Sustainability and Employee Satisfaction

How Addressing People and the Planet can Benefit your Business

We’ve talked about the types of tactics employees can use to convince their leadership team to embrace sustainability, but what about the other way around?

Organisations are realising that sustainability can have numerous benefits for the company as a whole in what’s known as the Triple Bottom Line. The Triple Bottom Line refers to the three Ps – People, Planet, and Profit. By advocating for the first two, businesses have a good chance of increasing their profit.

One part of that is recruiting and retaining good employees. This can often be a costly challenge, as an increase in the global job market with remote work has turned the tide in job seekers' favour. By offering not only a great workplace, but a company driven by values, you stand to gain passionate and driven employees that care about making a difference.

How Does Sustainability Play Into Staff Recruitment

More and more employees are seeking out companies that share their values, whether that be ethical business practices, diversity and inclusion, or sustainability efforts (often, all three go hand-in-hand). In fact, a 2019 workplace survey conducted by HP found that 40% of office workers would look to change jobs if they didn’t feel their company was implementing sustainable business practices. Furthermore, 61% said that sustainability in the workplace is no longer optional, but essential.

Millennials and Gen Zers, in particular, are concerned about climate change and the devastating effects it can have on our planet. Another 2019 survey found that 70% of millennials were more likely to choose and stay at a company long-term if it had a strong sustainability plan in place. 10% of these respondents even said they’d be willing to take a pay cut to work for such a company.

High turnover within a workplace can not only be a costly expenditure, but also cause morale to suffer amongst the remaining staff. Recruiting, onboarding, and training all take time and energy, so it pays to have practices in place to minimise staff turnover and maximise job satisfaction. Sustainability alone won’t do that, but as the numbers above show, it is increasingly an important factor in how people perceive their jobs.

How to Foster a Workplace Culture that Values Sustainability

If you’re in a leadership position and want to make a change in culture at your workplace, here are three ideas to get you started.

Practice What you Preach

It’s not enough to make promises. Having a clear sustainability plan in place is great, but if it is filled with empty words and halfhearted efforts, it will not truly make a difference. Employees can see through these actions as nothing more than greenwashing, so it’s important to have clear goals and objectives to work towards.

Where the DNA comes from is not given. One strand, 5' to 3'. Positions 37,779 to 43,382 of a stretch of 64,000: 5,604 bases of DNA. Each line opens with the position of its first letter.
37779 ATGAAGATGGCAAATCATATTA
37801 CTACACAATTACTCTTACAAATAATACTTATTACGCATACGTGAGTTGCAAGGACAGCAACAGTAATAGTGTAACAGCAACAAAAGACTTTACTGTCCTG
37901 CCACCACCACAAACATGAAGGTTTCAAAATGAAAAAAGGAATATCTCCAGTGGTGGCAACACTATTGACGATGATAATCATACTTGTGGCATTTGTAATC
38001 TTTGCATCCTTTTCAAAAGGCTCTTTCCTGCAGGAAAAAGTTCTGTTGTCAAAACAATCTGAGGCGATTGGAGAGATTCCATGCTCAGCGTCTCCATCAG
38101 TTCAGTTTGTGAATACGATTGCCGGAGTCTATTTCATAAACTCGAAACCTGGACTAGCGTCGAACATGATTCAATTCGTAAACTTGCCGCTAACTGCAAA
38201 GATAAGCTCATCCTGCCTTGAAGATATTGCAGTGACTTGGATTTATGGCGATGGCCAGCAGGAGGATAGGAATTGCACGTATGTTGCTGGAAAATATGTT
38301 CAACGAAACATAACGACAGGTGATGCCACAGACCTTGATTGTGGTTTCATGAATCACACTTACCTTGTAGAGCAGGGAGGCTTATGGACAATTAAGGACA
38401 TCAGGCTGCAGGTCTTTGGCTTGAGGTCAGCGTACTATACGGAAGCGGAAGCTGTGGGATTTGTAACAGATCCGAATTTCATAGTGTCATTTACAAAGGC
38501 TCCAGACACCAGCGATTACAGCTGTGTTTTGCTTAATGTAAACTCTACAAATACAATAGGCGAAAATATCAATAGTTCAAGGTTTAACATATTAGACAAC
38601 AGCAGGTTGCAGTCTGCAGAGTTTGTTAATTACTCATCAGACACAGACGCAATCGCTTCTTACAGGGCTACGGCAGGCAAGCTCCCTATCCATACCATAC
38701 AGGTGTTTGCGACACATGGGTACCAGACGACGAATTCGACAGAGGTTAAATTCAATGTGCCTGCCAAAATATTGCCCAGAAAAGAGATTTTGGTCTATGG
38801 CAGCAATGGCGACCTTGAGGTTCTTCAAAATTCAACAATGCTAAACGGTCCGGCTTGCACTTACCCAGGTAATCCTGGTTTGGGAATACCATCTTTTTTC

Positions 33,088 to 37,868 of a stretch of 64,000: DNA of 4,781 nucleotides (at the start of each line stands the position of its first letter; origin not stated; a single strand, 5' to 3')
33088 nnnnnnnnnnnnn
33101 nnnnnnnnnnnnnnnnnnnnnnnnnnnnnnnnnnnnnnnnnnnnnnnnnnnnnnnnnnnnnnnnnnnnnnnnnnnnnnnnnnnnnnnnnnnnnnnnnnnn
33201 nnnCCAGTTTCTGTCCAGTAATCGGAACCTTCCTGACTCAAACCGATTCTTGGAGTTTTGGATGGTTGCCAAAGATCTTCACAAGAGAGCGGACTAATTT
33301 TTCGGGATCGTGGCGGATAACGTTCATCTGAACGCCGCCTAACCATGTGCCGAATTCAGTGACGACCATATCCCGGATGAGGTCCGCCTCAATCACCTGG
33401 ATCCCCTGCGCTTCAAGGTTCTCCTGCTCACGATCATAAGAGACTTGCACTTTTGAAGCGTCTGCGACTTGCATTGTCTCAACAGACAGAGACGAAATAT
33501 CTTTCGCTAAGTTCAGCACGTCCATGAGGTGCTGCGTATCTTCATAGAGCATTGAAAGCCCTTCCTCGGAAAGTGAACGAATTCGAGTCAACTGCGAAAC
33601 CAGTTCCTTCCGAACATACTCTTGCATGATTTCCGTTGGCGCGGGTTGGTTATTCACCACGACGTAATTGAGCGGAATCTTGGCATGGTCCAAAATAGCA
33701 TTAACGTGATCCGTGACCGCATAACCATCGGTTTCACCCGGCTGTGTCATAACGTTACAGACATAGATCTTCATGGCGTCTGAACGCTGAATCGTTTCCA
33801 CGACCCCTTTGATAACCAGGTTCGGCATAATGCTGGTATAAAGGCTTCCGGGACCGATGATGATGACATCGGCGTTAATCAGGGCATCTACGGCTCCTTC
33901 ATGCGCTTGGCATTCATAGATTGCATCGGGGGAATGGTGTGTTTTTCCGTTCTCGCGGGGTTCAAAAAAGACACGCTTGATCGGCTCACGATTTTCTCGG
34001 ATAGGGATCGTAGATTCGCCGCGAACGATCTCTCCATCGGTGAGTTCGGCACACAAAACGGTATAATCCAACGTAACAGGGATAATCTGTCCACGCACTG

Instead, ensure you set clear, achievable goals and contingency plans for when issues inevitably arise. Embrace sustainability at every opportunity and within every sector of the business and be a leader when it comes to change.

Allow People to Bring Forth New Ideas

Inspiration doesn’t happen in a vacuum, and it definitely doesn’t only come from the top-down. Encourage employees to bring new ideas and solutions to the table when trying to solve a particular sustainability challenge within the company.

While not all ideas are practical or enforceable, even just offering a space where people can bounce ideas off one another and share sustainable wins can help unify the team in the ultimate goal of a more sustainable workplace.

Embrace Transparency

Finally, be open and transparent with employees on where initiatives are at. Celebrate successes and find solutions to failures together as a company. Even if a sustainability goal hasn’t succeeded, a values-driven employee will appreciate honesty over cover-ups.

Everyone – from your stakeholders to your customers – should know and understand your company’s stance on sustainability.


Making sure sustainability is a top priority at your company and ensuring that your employees and stakeholders feel empowered to make their voices heard can have huge benefits. While it may not be the only thing employees care about, it can have a positive impact on recruiting and retaining values-driven, passionate employees.

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